So the presence of virus on the floors, vegetables and packing of food…the infectivity of these materials is very low. However, we have to be careful. All vegetables have to be cooked and fruits have to be washed and consumed. The risk is very low, but it’s good to take care. 

Is it enough to wash vegetables in salt water? 

Yes, as long as you wash and cook it, it’s fine.

When it comes to hygiene habits, how can parents communicate to children? Will these stick in the long run?

Hand-washing, sneezing into your elbow, not touching strangers will become part of our way of living. There are lots of cartoons, etc, being circulated in the media that can be shown to children. They should be educated at a young age on how to manage coughs, colds and understand general hygiene.

A philosophical question — we’re living in extremely sterilised environments. We’re sanitising constantly, we’re not stepping out, could we actually end up reducing our immunity? Even after the lockdown, we’re going to be so cautious about how we live our lives.

You have asked a very interesting question. Now we all know that children are infected less often than others and if they do get infection, it is less severe. And one theory is that it’s because they are carrying viruses in their throat. And if we do a virus swab for general viruses, almost 40 per cent have some virus or the other. So when you have a lot of normal viruses in your throat and you’re exposed to Covid, the latter somehow doesn’t get entry into the system. So this is one of the reasons why children seem to be catching Covid less. 

Also, children are immunologically immature. So, most of the complications which take place in Covid is because of the immune hyper responses; the lungs start getting damaged, the heart starts getting depressed. So, children mount a less vigorous immune response. And for this reason, children seem to be escaping the threat.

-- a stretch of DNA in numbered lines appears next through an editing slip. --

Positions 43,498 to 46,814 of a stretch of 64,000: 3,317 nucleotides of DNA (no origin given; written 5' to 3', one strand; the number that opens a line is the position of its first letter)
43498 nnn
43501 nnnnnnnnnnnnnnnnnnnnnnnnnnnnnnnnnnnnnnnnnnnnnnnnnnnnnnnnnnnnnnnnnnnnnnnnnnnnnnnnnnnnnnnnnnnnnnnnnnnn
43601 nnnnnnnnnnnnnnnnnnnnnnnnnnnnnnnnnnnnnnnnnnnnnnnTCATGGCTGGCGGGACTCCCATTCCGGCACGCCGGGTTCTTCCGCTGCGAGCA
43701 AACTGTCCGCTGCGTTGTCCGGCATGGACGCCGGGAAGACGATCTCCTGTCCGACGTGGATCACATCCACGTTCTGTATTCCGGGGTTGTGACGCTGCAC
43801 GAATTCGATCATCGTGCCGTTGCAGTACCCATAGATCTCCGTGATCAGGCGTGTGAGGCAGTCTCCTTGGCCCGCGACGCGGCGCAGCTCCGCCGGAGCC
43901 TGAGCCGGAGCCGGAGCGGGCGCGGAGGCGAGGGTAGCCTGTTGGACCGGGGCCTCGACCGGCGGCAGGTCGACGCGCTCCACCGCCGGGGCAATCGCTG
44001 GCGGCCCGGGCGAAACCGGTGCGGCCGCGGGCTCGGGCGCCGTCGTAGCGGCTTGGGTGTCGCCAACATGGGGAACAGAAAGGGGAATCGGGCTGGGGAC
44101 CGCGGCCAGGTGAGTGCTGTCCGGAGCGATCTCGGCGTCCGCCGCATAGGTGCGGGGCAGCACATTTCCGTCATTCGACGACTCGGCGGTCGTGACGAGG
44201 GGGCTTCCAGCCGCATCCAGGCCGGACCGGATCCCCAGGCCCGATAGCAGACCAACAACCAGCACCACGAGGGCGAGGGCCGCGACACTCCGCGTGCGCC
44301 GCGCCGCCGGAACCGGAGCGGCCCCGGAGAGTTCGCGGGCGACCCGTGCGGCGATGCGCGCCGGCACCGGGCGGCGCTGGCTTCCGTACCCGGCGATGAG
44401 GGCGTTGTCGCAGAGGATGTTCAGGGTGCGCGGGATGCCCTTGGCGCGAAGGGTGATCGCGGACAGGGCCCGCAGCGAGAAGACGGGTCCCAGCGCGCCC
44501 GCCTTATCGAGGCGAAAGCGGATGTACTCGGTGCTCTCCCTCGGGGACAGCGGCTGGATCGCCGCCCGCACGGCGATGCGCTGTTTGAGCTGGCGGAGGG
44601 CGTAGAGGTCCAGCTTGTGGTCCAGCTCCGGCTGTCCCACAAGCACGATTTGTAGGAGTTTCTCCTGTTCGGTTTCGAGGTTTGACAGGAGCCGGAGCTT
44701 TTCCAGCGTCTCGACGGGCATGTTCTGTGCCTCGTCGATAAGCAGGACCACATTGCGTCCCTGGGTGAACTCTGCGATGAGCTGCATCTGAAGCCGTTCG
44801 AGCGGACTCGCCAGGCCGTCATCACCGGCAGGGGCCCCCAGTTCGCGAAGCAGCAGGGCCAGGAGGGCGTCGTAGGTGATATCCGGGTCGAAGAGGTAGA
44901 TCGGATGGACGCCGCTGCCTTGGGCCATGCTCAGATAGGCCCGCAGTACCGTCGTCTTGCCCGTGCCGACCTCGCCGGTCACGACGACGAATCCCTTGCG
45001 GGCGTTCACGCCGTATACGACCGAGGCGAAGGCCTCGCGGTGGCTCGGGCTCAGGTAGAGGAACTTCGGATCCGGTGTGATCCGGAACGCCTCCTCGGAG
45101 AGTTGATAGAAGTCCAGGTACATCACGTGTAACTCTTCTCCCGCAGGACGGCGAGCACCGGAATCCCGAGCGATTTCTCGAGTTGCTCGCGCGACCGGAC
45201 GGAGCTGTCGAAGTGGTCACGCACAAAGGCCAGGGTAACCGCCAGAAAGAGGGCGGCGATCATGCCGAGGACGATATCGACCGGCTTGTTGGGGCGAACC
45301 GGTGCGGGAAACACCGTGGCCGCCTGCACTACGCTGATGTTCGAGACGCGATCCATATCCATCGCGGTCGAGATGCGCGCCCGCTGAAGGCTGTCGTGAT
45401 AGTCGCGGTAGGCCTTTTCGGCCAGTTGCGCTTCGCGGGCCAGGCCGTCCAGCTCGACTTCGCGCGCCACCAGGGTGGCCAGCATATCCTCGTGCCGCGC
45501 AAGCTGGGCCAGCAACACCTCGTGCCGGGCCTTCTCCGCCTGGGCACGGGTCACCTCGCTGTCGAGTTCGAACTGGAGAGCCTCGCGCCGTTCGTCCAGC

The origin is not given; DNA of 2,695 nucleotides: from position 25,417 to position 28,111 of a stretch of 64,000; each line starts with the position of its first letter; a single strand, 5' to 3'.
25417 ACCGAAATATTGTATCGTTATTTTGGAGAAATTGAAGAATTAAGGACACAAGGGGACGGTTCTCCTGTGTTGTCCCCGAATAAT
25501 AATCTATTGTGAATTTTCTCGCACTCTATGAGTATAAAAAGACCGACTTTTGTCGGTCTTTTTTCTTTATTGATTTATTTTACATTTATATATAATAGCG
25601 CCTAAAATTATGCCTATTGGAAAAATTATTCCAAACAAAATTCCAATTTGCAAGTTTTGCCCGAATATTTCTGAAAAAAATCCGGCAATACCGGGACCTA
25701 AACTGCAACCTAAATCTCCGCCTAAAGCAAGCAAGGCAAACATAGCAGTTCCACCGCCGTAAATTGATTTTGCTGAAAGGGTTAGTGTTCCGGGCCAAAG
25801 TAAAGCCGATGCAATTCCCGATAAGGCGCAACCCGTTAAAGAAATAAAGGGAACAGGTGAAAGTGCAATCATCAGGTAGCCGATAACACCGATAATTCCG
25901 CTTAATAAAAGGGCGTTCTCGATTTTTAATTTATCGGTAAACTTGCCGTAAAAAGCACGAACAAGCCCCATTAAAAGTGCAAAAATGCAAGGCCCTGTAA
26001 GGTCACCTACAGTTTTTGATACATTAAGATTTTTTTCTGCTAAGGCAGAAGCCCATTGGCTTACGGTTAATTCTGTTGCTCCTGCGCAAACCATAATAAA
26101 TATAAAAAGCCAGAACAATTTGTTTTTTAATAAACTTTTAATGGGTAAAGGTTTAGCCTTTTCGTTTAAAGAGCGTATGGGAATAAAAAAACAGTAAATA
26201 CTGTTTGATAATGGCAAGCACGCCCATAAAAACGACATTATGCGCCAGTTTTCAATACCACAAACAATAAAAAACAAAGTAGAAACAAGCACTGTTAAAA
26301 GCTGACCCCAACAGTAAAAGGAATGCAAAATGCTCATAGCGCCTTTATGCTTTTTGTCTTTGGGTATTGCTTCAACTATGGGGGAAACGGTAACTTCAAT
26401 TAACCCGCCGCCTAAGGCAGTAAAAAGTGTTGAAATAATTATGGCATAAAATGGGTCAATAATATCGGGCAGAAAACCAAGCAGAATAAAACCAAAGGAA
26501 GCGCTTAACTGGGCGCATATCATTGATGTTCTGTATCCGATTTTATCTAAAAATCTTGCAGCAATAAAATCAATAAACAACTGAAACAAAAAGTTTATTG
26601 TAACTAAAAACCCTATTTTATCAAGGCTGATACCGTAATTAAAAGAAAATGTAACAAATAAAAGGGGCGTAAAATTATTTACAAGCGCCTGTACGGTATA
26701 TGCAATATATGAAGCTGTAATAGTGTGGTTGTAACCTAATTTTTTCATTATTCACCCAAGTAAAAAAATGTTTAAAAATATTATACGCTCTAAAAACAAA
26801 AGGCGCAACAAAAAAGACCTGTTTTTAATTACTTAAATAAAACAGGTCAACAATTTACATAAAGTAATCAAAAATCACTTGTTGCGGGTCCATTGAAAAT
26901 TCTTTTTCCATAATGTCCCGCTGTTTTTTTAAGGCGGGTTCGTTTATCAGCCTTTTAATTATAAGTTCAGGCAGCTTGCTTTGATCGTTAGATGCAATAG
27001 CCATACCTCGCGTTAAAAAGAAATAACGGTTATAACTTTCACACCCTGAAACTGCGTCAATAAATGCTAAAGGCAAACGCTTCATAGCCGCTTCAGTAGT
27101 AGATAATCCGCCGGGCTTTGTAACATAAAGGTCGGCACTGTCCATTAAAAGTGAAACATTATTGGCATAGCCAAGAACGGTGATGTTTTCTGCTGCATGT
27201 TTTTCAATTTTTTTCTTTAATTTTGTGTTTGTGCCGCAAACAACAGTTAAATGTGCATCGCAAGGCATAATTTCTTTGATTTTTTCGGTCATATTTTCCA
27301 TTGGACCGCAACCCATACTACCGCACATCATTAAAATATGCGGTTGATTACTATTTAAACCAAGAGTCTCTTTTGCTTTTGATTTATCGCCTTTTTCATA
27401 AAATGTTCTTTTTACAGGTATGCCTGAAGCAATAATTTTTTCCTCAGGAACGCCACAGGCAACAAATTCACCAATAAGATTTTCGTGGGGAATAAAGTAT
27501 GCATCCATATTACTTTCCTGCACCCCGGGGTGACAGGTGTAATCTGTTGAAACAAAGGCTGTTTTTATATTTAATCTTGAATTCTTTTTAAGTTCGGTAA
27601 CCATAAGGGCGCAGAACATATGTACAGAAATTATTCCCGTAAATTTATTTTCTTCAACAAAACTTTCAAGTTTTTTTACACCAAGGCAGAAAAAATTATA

But the other question, which you’re saying, about  keeping a sterile environment. So there is a theory, what is called a hygiene hypothesis, which means that when you’re living in a very sterile environment, then these patients and these individuals don’t develop immunity and they actually start developing auto-immune conditions and other problems. So when your hygiene level improves and your economic condition improves, you tend towards auto-immune and other diseases. But right now, it may be a protective factor for children and maybe it will work a little bit in India. 

That’s an interesting answer, with confusing repercussions. So, in lighter vein, should we do a daily teaspoon of mud?

So, it’s interesting. There was a British asthma expert who had come to India some five-seven years ago, who said that if you don’t want your child to get asthma, tell them to play in mud; exactly what you are saying. So if you catch infection in childhood, then you go towards the immunity way. If you don’t get infections in childhood, you can get asthma and other diseases. So this is actually a theory.

At what age do you tell your kid to toughen up and get exposed? What is the tipping point?

It’s a very difficult call to make. For a newborn and young infants, the immunity is low and they can get severe infection. So, under three months of age, one would be very careful. Once they are nine months to 12 months, then one can start getting a little relaxed. And in our environment, whether you like it or not, when you start sending kids to nurseries and play-schools, at 15 months or 24 months, they all get so many infections; we all go through it. So, this is inevitable.

Don’t miss these articles on Coronavirus from the Explained section:

How coronavirus attacks, step by step

Mask or no mask? Why the guidance has been shifting

Besides a face cover, should I wear gloves when I go outdoors?

How the Agra, Bhilwara and Pathanamthitta Covid-19 containment models differ

Can coronavirus damage your brain?